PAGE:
Clean Code Dogmatism

Over the past few days, Uncle Bob’s Twitter has become a battleground over politics and controversial topics. While I don’t feel I’m capable of discussing most of those matters, one thing caught my attention. Some people seem to be suggesting that Clean Code can be used as a moto for shaming. When I first read it here, I was bothered by it and I’ll try to explain the reasons soon, but minutes after I finished reading the blog post I had some flashback of my younger years, doing something very similar to what the author described.

I confess I did defend clean code in a way that could make people feel embarrassed. There are only a few things I regret in my life, this is certainly one of them. I will always feel sorry to some people that had the unpleasure experience of being my teammates during my darker days, years later I did everything in my power to make up for it and I think I was very successful doing so.

What happened to me is different from what has been described, though. It wasn’t the brand or its owner that drove me into my madness. It was my own ego. It could have happened over anything else, suppose a framework that I thought people should know and they didn’t or some design ideas I disagreed with. There was a point in my career that I felt superior and I couldn’t see how blind I was until I was brought to some views over professionalism and how to be a good teammate. Back in the day, not a lot of people addressed those topics and without a doubt, Uncle Bob himself was one that helped me the most to snap out of that path.

Could there be people at this exact moment trying to shame people for not applying or knowing Clean Code? Of course, just like with everything else. This falls more into the person’s character than the topic itself. Dogmatism can be found at many places. Blaming Clean Code for this feels to me as potentially shooting the wrong target.

To me, a good developer is someone who always questions everything and does what makes sense for the job at hand. You should be equipped with your experience and be willing to hear and learns from others all the time. You learn the most when something completely unexpected is revealed to you and shuffles your own little beliefs, I enjoy that feeling a lot. I don’t necessarily find it problematic when people defend their beliefs with passion. It falls to each and every one of us to draw our own conclusions, accepting that they may change over time and that we shouldn’t extend them to other people by force.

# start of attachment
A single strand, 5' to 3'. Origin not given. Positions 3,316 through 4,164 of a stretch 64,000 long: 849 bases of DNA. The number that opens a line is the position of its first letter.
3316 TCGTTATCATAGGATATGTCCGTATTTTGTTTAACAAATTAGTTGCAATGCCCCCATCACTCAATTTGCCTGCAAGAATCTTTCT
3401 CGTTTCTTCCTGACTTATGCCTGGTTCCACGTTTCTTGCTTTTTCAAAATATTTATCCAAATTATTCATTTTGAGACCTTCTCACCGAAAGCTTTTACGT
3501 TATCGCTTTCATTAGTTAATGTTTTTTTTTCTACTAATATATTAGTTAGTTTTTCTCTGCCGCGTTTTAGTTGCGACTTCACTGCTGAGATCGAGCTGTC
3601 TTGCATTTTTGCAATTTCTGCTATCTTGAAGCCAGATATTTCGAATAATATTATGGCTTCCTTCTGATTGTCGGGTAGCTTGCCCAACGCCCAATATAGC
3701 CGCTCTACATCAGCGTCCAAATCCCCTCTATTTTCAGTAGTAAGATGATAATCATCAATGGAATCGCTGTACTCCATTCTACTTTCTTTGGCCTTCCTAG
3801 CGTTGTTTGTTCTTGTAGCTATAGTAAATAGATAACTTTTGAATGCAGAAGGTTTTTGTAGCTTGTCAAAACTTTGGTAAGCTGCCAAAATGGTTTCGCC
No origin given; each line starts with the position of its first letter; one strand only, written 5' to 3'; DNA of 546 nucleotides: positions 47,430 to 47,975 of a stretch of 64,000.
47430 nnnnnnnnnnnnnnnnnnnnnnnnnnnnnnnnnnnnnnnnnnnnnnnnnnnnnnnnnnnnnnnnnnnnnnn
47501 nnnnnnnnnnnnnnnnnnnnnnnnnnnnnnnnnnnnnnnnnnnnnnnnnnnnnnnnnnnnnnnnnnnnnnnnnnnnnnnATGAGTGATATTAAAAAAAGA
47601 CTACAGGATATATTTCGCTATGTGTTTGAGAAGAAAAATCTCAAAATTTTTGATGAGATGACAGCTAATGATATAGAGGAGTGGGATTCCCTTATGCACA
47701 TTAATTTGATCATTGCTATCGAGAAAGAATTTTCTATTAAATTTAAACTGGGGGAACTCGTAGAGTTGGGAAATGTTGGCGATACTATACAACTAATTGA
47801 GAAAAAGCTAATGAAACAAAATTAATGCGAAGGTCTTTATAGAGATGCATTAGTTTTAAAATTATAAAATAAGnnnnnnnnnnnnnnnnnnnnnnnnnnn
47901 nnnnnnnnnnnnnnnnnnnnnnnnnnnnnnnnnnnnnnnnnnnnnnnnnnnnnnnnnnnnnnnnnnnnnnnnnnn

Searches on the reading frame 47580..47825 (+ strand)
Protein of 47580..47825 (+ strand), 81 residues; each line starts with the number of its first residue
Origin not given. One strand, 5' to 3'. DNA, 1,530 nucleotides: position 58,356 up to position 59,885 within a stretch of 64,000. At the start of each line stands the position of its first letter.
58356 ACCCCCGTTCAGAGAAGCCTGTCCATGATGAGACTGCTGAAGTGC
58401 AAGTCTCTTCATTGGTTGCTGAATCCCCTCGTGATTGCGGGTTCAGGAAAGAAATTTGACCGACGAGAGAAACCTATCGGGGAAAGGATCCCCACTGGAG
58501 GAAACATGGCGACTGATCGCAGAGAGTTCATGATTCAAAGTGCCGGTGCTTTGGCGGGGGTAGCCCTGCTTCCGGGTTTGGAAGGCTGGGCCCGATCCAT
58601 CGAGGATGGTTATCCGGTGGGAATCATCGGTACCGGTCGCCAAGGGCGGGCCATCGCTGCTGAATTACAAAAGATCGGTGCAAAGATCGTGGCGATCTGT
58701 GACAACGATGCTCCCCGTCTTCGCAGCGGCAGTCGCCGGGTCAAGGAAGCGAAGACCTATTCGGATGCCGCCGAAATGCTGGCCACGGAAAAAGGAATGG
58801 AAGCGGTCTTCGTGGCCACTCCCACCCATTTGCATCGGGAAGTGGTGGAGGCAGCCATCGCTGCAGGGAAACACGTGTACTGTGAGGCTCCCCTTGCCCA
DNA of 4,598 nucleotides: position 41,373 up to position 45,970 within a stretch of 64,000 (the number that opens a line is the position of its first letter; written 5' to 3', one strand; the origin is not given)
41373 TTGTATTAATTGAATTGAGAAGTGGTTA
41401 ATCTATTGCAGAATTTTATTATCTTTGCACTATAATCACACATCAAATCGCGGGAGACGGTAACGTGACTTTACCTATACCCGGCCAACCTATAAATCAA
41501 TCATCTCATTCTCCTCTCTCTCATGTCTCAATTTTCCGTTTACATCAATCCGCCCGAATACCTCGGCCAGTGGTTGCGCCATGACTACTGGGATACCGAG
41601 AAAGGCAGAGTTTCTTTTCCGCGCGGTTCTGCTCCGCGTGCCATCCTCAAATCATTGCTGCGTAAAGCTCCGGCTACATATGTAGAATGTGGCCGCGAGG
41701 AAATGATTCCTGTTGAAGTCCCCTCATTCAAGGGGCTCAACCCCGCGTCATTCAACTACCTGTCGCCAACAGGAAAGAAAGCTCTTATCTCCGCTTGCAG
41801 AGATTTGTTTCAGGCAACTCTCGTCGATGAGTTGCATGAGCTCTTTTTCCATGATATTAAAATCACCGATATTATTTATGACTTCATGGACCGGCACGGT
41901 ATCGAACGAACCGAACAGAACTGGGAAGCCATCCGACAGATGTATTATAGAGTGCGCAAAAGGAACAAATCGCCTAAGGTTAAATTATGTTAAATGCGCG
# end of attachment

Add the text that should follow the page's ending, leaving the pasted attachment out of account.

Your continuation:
The line has been crossed


And let me tell you, this is very sad. I don’t remember if those discussing technical divergences went this far, but I saw people calling Uncle Bob a “piece of sh*t” on twitter just the other day. Like I said at the beginning, I’m not going to bring up my views over the other topics he was public bashed for because I don’t feel like it’s my place. But if you went this far or if you tried to follow the trend for self-promotion, you should think deeply if what you did is fair and have some empathy.

I don’t know what’s happening to the world these days, it feels to me like we can’t disagree without someone having to bear the burden of being wrong, even if by association or by majority’s decision. If you have to insult someone to get your point across, you’re nothing better than the vision you have in your mind for the person you’re criticizing.


Let’s move on


I don’t know Uncle Bob in person. But I have probably watched over 100 hours of his teachings through his website and other sources and I came to realize that, above many things, he wants to help people avoid making the same mistakes he did. I understand how some of his words can trigger you to feel uncomfortable such as the claim that TDD and professionalism are tightly related if you don’t like these sorts of claims, challenge it with something better. At the end of the day, it’s just like Bruce Lee said: “Adapt what is useful, reject what is useless, and add what is specifically your own.

I for one, can’t wait to meet him in SC-London this October.



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